Ron Barber, Gabby Giffords' Former Aide, Running In Special Election For Her Seat
With the backing of former Rep. Gabrielle Giffords (D-Ariz.), Ron Barber, a longtime aide to the congresswoman, entered the special election to succeed her on Thursday.
Barber, who headed Giffords' district office, has announced his candidacy for the Tucson-area congressional seat she vacated last month, saying that he wanted to carry on Giffords' work and continue solving constituents' problems and border security issues. Barber was wounded in the January 2011 shooting that also wounded Giffords and 11 others and killed six.
"The congresswoman looked at me directly and said, 'Ron, will you run,'" Barber said in a Thursday conference call with reporters, where he said Giffords and her husband, Mark Kelly, would be supporting his efforts.
As Barber announced his entrance into the race for the seat representing Arizona's 8th district, another Democratic candidate for the seat, State Rep. Matt Heinz, said he would run in the newly drawn 2nd district -- which encompasses much of what had been the 8th district before redistricting occurred -- instead. Heinz's announcement clears the field for Barber, who will no longer face a primary opponent on April 17 and can concentrate solely on the general election, scheduled for June 12.
"I will be standing by my word and shifting my focus to the fall election and August primary [for the 2nd district]," Heinz told HuffPost on Thursday afternoon.
While Barber has only announced plans to run in the special election, he did open the door to seeking a full term in the new district come November. He noted that his current focus is on organizing his campaign for the special election and said he has not made a final decision beyond that.
Barber noted that if he does decide to run in the fall election, he would give other Democrats considering the full term plenty of notice. In addition to Heinz, state Rep. Steve Farley, state Sen. Paula Aboud and businesswoman Nan Walden are all considering entering the race.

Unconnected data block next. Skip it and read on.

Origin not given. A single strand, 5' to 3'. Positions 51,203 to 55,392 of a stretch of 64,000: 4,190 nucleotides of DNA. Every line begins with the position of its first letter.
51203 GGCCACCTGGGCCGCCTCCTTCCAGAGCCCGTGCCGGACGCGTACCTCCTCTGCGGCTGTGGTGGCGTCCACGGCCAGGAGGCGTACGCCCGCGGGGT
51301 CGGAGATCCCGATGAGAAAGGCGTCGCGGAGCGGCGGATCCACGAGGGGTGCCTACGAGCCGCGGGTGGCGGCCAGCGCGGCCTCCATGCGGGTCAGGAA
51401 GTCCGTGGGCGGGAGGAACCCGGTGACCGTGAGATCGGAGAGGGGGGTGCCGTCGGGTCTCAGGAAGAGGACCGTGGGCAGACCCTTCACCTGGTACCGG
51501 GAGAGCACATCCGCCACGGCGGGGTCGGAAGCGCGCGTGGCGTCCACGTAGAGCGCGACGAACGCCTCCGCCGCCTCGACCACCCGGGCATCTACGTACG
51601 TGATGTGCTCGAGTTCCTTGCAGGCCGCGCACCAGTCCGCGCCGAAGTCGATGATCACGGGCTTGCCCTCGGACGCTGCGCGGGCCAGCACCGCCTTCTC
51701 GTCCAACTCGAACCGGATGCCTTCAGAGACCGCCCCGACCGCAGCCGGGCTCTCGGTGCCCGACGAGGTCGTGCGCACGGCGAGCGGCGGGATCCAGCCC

"It is hard for me to think two elections down the road," said Barber, who was questioned several times about his longterm plans. "I am not trying to be cute or coy about it."
Farley, who has previously said that he would not run unless he was endorsed by Giffords, indicated that he will be helping Barber in the special election and that he is still considering entering the November race for the full term. He said he expected to make a final decision in the next week or two. Aboud said that she is pleased that Barber's health will allow him to run for the interim term and that she will be making an announcement about her own plans next week.
Barber said he plans on discussing with Giffords the potential transfer of her campaign war chest, which contains more than $1 million, to his campaign. He said there were legal issues to consider before transferring the funds.
Barber indicated that he wanted to work on border security issues, help veterans find jobs, reduce the budget deficit, protect Social Security, Medicaid and Medicare, and work on military issues.
He will face the winner of the Republican primary between state Sen. Frank Antenori, businessman David Sitton, and Jesse Kelly, Giffords' 2010 Republican opponent, in the June general election.
John Ellinwood, a spokesman for Kelly, said that he welcomed Barber's entrance into the race and plans to focus on economic and jobs issues during the course of the campaign. Antenori and Sitton did not return requests for comment.
Barber, who was shot twice during the attack, said that his health has improved and he has regained mobility in his legs. He noted that while he has worked half days in Giffords' district office over the past year, he has begun putting in more hours outside of the office, working on a variety of projects.
Barber said that a final decision hasn't been made on the role that Giffords and Kelly would play in his campaign.
"She and Mark said they would do everything they can to help me," he said.
Giffords' husband, Mark Kelly, emailed a letter to supporters Thursday indicating the couple's support for Barber. In the email, Kelly said that he and Giffords have set a goal of helping Barber get 1,000 donors before Monday to help his campaign effort.
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CORRECTION: A headline elsewhere on our site stated that Barber was running to "replace" Giffords, which is inaccurate. This has been corrected.